One of the most exciting emerging talents in Italy, chef Valentino Cassanelli heads up the kitchen at Lux Lucis, a multi award-winning restaurant on the rooftop of the luxurious boutique hotel, Principe Forte dei Marmi, in Tuscany.
For the Michelin star dishes, the chef draws inspiration from life experiences as well as from the rich biodiversity surrounding the coastal town of Forte dei Marmi, a gem of Versilia, in this Italian region.
The restaurant was awarded a Michelin star in 2017 and the following year the Best Dining Experience by Condé Nast Johanssens, while recently claiming the title of Pasta of the Year and four hats by Le Guide de L’Espresso 2020. A free expression of Italian cuisine, Cassanelli’s cooking style results in delicately balanced and elegant menus, taking the diner into a journey between land and sea.
The panoramic views offered by Principe, with the Apuan Alps eastwards and the Tyrrhenian Sea westwards, further enhance the experience, while the journey of flavours meets an exquisite pairing by sommelier Sokol Ndreko. The drinks selection, indeed, is conceived and offered as an ingredient complementing the food creation.
We talk with the chef about the beginning of his career, the relationship with the territory and the essential elements of his cuisine.
What inspired you to become a chef?
I have always wanted to be a chef. Ever since I was a young boy, I loved food and the gastronomic world. From helping my grandmother and mother make tortellini and lasagne, I began to appreciate the happiness you get from cooking for others, which is the main reason why I decided to become a chef.
What would you say is the key/winning feature of your cuisine?
I always describe my cuisine as a “free expression of Italian cuisine.”
What’s your signature dish?
Red mullet in scent of pine and sea; spaghetti with anchovies, burrata, umeboshi and caviar; and pigeon with litchi and octopus
What are the most important considerations when crafting your menu?
My menu is like a concept album, it is telling a story about flavours. I work with my brigade on the expression of our territory and tradition, contaminated by our new and free approach, technique and new ingredients. In the end, we try to give amazing Italian taste in a very personal way.
What is your favourite ingredient?
Although I don’t have a favourite ingredient, I would answer this question with tomatoes, because they are a symbol of Italy. I love how they can be sweet, sour, delicate or intense. Despite being a common ingredient, tomatoes can be pretty difficult to use well.
How do you source the produce for your creations?
I have such an inquiring and curious spirit, that I taste all the things that are edible around me, and I pick the best producers and suppliers. I’m a travel lover, so I research many ingredients during my vacations or working trips.
How much connected are you with the territory, in addition to the dishes that are all about it?
My cuisine is a representation of my territory and I have to be an ambassador of it. I work in connection and with deep respect for it.
In the last few years, I have been focusing on developing good relationships with many people acting directly in our surroundings. For example, Fatti col Pennato is a small farmer, heroic agriculture of Versilia and the Apuan Alps, they are collaborating with the university of Pisa to maintain our biodiversity strong, through the production of ancient vegetables. Molino Angeli is planting ancient grains that originated from this territory and he makes super flours out of them. That is because we have to be aware of and learn to grow together with all the territory. You can definitely feel it in the final dishes.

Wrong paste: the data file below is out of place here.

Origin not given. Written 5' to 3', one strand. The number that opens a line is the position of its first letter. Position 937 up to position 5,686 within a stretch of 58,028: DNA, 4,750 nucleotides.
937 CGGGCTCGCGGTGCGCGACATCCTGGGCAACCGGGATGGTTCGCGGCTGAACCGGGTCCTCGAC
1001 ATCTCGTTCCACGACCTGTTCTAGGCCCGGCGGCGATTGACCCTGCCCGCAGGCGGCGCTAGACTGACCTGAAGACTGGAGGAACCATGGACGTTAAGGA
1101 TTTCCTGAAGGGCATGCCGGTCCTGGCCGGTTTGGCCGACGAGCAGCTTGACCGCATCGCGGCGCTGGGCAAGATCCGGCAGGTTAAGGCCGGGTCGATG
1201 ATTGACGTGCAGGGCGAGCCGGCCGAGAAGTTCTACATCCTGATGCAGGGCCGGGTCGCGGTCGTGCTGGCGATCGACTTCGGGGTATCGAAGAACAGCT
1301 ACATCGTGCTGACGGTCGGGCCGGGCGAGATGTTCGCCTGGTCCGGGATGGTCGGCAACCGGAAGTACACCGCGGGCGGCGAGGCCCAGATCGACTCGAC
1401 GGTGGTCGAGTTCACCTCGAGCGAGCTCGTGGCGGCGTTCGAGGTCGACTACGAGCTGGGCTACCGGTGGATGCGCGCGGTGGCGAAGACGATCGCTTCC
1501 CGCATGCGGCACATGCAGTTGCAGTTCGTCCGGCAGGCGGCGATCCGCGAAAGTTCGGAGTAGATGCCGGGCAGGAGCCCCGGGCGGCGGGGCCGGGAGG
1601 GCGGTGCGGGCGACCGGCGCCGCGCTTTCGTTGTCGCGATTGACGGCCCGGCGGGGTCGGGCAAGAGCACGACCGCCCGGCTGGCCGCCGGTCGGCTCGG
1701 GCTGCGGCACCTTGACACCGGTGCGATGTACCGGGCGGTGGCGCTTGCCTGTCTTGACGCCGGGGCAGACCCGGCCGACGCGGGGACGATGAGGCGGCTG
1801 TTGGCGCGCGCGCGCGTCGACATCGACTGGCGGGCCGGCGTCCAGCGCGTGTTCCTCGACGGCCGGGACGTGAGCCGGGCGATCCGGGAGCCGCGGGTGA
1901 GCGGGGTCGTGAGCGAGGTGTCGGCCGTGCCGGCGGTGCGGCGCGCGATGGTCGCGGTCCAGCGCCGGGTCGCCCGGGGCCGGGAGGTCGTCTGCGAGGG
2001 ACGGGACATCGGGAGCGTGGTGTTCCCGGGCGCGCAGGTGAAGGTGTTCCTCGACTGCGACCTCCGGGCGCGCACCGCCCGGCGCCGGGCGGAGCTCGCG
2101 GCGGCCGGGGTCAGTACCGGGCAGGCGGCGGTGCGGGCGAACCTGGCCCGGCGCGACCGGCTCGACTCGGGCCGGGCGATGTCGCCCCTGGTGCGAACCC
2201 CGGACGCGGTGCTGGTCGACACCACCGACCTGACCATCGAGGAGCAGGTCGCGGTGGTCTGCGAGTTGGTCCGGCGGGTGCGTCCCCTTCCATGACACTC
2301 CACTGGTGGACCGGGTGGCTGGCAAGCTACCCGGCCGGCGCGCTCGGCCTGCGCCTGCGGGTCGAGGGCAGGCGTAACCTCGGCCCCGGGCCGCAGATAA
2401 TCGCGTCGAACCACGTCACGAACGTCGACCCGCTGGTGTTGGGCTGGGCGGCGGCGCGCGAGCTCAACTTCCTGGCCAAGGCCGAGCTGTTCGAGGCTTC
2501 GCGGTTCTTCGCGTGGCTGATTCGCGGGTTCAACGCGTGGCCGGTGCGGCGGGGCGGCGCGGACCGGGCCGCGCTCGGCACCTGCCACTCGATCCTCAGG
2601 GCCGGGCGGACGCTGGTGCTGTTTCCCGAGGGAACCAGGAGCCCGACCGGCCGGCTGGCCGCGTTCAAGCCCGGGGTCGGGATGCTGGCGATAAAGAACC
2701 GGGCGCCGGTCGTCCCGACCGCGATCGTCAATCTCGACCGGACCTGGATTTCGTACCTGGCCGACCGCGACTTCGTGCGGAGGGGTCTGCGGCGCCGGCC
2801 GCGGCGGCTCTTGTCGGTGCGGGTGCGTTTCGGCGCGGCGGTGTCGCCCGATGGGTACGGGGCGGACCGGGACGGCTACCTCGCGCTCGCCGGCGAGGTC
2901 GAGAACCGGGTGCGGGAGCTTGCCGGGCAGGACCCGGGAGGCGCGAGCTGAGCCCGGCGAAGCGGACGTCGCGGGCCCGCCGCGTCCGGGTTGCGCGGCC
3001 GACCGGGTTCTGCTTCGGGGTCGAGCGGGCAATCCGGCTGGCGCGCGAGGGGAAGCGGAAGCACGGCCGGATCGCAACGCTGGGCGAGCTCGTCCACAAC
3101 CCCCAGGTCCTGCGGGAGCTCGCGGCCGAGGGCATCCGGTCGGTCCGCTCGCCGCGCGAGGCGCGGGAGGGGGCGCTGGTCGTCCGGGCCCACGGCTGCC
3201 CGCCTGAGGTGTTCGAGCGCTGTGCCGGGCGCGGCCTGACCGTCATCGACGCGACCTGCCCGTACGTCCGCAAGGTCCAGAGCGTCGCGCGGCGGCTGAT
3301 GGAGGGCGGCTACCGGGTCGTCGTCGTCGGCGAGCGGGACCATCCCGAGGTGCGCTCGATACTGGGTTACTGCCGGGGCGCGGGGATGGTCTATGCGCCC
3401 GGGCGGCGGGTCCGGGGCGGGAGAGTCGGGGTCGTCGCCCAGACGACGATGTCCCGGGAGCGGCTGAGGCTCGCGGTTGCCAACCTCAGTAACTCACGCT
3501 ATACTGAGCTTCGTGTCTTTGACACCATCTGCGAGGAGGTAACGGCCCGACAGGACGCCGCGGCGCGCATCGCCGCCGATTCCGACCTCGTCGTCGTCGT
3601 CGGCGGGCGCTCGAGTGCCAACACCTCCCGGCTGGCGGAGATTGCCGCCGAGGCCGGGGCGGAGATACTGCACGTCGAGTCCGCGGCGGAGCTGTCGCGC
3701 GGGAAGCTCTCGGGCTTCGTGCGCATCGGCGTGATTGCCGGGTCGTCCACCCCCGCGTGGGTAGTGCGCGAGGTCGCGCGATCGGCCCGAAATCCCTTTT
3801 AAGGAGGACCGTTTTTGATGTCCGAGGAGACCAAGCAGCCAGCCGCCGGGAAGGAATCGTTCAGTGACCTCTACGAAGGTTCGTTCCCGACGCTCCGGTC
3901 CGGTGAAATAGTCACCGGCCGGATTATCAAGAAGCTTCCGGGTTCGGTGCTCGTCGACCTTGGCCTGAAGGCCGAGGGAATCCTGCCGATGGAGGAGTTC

Do you feel the location of the Lux Lucis, on the rooftop of boutique hotel Principe Forte dei Marmi, has influenced your style in a way and your approach to the cooking process?
My cuisine is all about free thinking, that’s my motto, but working in a wonderful five-star luxury hotel allows me to have international and gourmet guests. This situation strongly influences me, and it pushes me daily to become an improved version of myself.
How interconnected is your work with that of Maitre sommelier Sokol Ndreko?
Sokol and me have worked together since the Lux Lucis opening and we have the same idea of beverage pairing. It is not only about wine, the drink should be conceived as an ingredient, so it has to combine perfectly with the sensations of the dishes. Sokol is a great sommelier and a great man, we are good friends, so it is easy now to interconnect our jobs.
The restaurant won the special award Pasta of the Year by Le Guide de L’Espresso. What is the secret for a very special pasta dish?
Pasta is a simple but difficult dish. Everyone makes pasta at home, so it is key to be fast, constant and passionate. There is no secret, you should have the best ingredients, cook pasta right on point, add a pinch of acidity and it tastes rich in the mouth. I’m so Italian when I talk about pasta!
What would you do if you weren’t a chef?
I don’t really know, maybe…a chef?
What is your favourite dish to cook at home?
Brown well-cooked toast with roasted ham and melted cheese.
What would you like your guests to leave with, after experiencing Lux Lucis?
A unique and unforgettable experience of flavours.
When are you the happiest?
In a colourful local market on a relaxed sunny day with my family. Another situation when I am the happiest is while cooking on a busy day with my second family, my brigade at Lux Lucis.